Unrest marks Haiti anniversary
Several dozen have died in violence since September
Haitian soldiers patrol Gonaives, where anti-government protestors clashed with police Thursday.
PORT-AU-PRINCE, Haiti (Reuters) -- Anti-government protesters clashed with police in the Haitian capital on Thursday as President Jean-Bertrand Aristide marked the country's bicentennial with promises to improve the lot of his people.
As Aristide led celebrations of the country's 200th anniversary of independence from France, speaking to a large crowd gathered at the National Palace, thousands of protesters poured into the streets and tried to march toward the palace, witnesses and local media said.
Police used tear gas and fired into the air to hold them back. Many of the demonstrators reacted angrily, setting up numerous road blocks around the city with burning tires, vehicles, car parts and rocks, witnesses said.
Aristide supporters joined police in trying to push the demonstrators back, throwing rocks at them. The protesters responded by hurling rocks back, but finally dispersed when Aristide supporters began firing guns, witnesses and local media said.
An independent radio station, Radio Metropole, said two demonstrators were shot and wounded in the capital. Another Radio station, Vision 2000, said six people had gunshot wounds.
Haiti, which shares the Caribbean island of Hispaniola with the Dominican Republic, became the first black republic when it put an end to slavery and declared independence on January 1, 1804.
Its history has been plagued by violence and, in recent times, by tensions between Aristide and his political opponents, who accuse him and his government of corruption and mismanagement and of trampling on democratic rights.
In recent months, thousands have taken to the streets almost daily to protest against Aristide. Several dozen people have died in political violence since mid-September.
'Epicenter of liberty for blacks'
Junior Desamord raises shackles during celebrations marking 200 years of independence from France at Haiti's National Palace on Thursday.
Aristide, a former Roman Catholic priest who was once a popular hero of Haiti's fledgling democracy, trumpeted the country's freedom on Thursday and pledged to work to eradicate poverty, illiteracy and sickness among Haiti's eight million people.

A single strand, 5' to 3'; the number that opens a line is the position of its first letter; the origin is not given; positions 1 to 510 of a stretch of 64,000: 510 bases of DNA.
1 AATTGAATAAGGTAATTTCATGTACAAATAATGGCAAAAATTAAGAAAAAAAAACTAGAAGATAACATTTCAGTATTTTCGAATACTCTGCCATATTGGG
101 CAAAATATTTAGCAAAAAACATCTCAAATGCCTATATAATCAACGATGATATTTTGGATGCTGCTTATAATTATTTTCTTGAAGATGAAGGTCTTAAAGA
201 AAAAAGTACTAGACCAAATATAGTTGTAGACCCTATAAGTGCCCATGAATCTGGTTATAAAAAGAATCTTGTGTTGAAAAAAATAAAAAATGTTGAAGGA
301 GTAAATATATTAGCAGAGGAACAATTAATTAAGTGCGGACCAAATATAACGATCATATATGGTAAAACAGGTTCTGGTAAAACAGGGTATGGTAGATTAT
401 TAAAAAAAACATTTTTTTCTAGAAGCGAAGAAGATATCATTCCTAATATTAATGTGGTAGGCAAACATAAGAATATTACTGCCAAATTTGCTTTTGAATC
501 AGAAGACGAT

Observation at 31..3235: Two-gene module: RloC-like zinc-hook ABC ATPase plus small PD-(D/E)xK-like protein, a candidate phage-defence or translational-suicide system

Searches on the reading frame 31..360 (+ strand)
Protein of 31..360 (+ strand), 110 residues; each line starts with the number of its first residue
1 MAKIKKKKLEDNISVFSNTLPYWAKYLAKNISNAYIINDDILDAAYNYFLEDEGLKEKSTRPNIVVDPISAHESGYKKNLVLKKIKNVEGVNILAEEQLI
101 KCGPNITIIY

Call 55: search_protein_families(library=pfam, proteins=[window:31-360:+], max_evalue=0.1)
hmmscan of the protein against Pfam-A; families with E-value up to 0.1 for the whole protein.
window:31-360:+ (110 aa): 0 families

"The first black republic of the world is and remains the epicenter of liberty for blacks," he told the crowd outside the National Palace.
Haiti, the poorest country in the Americas, has an unemployment rate of more than 70 percent, an average income of less than $1 a day and an average life expectancy of 50 years.
Guests at the celebrations included South African President Thabo Mbeki, who told the crowd Haiti's slave revolt had inspired the world.
The successful uprising delivered a "deadly blow to the slave traders who had scoured the coasts of West and East Africa for slaves and ruined the lives of millions of Africans," Mbeki said.
Radio Vision 2000 reported anti-government protests in the towns of Jacmel, Miragoane and Gros Morne. The station said two people, including a police officer, were injured in Gros Morne.
Aristide also made a brief visit to Gonaives, home of Haiti's independence, but now a hotbed of political unrest. Before his arrival, police searched for and exchanged gunfire with anti-Aristide militants.
South African police said a helicopter belonging to Mbeki's security detail came under fire as it was flying over Gonaives but escaped any direct hits.
"The president and those in his immediate party were nowhere in the area where the shooting took place, Mbeki's spokesman, Bheki Khumalo, told the South African state broadcaster.
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